The rate of inflation hit 9.1% for May – the fastest rise in 40 years – according to the latest figures from the Office of National Statistics released this morning.
British Institute of Innkeeping chief executive Steve Alton said: “Our members are only just beginning to rebuild their businesses after the last two years of closures and disruption. The busy summer months provide a much-needed opportunity to help them recover, however they will have to trade at even higher levels than 2019 to just stand still.”
He believed the high rate of inflation would be “yet another barrier” to profitability for members whose businesses were “incredibly fragile” at the moment.
“We continue to make the case directly to Government to secure the long term support that our members will need to allow them to be at the centre of levelling up and regeneration at the heart of every community,” he added.
Rising food and non-alcoholic beverage prices were the single biggest contributor to the high inflation rate, with all categories seeing price increases in the year. Staples like meat, bread and cereals as well as the largest contributors to food price inflation between April and May 2022.
British Beer and Pub Association chief executive Emma McClarkin said: “As inflation hits a record high our pub and brewing businesses are finding it difficult to make ends meet.
“Hospitality businesses are simultaneously battling with rising costs on everything from fuel to food whilst their customers tighten their belts and decide to stay home rather than spend any extra funds they might have in their local.”
She concluded: “We urgently need relief because the cost-of-living crisis is also a cost of doing business crisis.”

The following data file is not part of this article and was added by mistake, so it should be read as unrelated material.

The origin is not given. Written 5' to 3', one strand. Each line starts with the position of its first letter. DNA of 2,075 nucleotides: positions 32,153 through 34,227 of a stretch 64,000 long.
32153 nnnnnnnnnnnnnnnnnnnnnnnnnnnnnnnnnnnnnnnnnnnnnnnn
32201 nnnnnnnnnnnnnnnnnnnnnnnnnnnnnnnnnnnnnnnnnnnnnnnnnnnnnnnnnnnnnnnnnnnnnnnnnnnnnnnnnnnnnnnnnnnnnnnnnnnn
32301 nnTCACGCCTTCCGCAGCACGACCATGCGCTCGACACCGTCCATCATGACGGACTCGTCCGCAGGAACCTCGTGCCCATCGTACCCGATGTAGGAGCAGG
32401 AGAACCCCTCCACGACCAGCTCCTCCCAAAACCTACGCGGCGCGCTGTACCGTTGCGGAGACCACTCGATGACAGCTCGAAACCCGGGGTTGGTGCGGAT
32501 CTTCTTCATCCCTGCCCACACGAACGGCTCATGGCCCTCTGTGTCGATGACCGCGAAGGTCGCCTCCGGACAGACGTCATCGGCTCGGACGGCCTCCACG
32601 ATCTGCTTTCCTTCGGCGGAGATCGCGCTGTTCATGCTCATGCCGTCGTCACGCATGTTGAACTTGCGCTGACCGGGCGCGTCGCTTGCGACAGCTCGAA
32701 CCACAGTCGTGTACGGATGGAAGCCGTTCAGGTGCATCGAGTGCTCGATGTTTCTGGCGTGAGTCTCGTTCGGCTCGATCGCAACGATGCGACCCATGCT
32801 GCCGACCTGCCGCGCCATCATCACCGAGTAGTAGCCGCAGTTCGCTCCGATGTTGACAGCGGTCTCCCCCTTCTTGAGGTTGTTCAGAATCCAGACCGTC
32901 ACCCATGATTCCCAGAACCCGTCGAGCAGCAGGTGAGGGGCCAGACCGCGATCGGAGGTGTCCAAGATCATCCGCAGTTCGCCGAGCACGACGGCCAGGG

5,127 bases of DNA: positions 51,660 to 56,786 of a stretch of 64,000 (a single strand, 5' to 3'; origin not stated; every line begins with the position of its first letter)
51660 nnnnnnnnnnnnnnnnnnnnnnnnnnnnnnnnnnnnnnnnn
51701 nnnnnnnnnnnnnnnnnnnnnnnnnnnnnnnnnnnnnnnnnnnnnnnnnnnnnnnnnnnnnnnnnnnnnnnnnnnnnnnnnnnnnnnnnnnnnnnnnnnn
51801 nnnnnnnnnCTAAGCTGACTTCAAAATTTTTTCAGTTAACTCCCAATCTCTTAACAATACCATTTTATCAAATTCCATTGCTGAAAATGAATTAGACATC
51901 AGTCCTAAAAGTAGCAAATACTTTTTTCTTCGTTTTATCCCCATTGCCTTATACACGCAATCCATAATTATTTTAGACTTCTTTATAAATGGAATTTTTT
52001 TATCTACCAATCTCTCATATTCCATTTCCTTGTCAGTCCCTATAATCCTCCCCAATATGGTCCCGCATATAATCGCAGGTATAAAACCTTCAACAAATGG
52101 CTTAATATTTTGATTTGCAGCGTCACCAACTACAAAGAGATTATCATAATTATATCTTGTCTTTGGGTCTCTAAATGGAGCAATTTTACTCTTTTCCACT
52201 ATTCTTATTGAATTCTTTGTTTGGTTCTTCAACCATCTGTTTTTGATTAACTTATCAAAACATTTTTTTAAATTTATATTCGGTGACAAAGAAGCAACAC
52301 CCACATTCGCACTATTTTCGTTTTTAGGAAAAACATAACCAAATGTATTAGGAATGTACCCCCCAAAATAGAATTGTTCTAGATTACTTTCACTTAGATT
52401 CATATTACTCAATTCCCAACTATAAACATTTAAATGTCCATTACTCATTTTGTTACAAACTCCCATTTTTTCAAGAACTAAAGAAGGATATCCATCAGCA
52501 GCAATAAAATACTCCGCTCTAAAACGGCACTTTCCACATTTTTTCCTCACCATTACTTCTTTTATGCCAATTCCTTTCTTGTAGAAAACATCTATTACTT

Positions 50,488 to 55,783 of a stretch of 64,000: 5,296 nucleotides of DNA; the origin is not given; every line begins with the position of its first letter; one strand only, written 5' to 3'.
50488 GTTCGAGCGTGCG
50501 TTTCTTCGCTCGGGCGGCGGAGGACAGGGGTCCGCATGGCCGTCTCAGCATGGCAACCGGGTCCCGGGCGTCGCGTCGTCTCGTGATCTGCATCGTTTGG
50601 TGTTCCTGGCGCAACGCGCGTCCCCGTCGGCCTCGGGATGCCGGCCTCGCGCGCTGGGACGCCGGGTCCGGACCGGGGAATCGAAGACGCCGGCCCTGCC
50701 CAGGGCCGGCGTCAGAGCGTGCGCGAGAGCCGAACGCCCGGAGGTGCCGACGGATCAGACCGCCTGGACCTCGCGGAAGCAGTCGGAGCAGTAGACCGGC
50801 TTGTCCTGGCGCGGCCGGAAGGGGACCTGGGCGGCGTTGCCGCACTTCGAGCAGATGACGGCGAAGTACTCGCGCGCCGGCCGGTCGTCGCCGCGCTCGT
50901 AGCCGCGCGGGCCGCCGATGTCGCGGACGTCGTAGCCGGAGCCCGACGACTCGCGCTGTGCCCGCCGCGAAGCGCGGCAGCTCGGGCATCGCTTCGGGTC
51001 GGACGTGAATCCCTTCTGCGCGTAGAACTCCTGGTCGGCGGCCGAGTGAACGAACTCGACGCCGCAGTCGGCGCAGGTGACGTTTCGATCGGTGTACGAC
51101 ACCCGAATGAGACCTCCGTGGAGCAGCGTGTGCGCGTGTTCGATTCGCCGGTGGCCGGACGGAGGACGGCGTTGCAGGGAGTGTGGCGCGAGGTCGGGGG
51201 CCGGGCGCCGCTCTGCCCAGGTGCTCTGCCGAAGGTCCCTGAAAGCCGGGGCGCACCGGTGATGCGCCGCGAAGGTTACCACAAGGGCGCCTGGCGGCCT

Night Time Industries Association chief executive Michael Kill said: "Our industry is suffering heavily from rising costs, as inflation reaches 9.1%, with m most reporting an estimated loss of up to 40% in trade from the national rail strike.
“Our sector is at a critical point in our recovery, as we embark on one of the most important summer festival season for our live sector. Anger and frustration is growing, as it feels for many like they are being drawn back to business levels experienced during Covid lockdowns.”
Indeed, gastropub chefs across the country have taken measures to combat inflation like cutting down portion sizes, swapping meat and fish for cheaper cuts and negotiating with suppliers.
“In a nutshell, it's a nightmare. Every dish is under constant review, and we’re doing different styles of dishes we've not previously done,” said Marc Bridgen, owner of the Dog at Wingham in Kent.
Furthermore, according to Brendan Padfield, owner of the Unruly Pig in Bromeswell, Suffolk, inflation was a “plague on everyone’s house”.
“Inevitably, some accommodations need to be made as we try and balance this very difficult, inflationary equation with what the customer is willing to pay,” he said.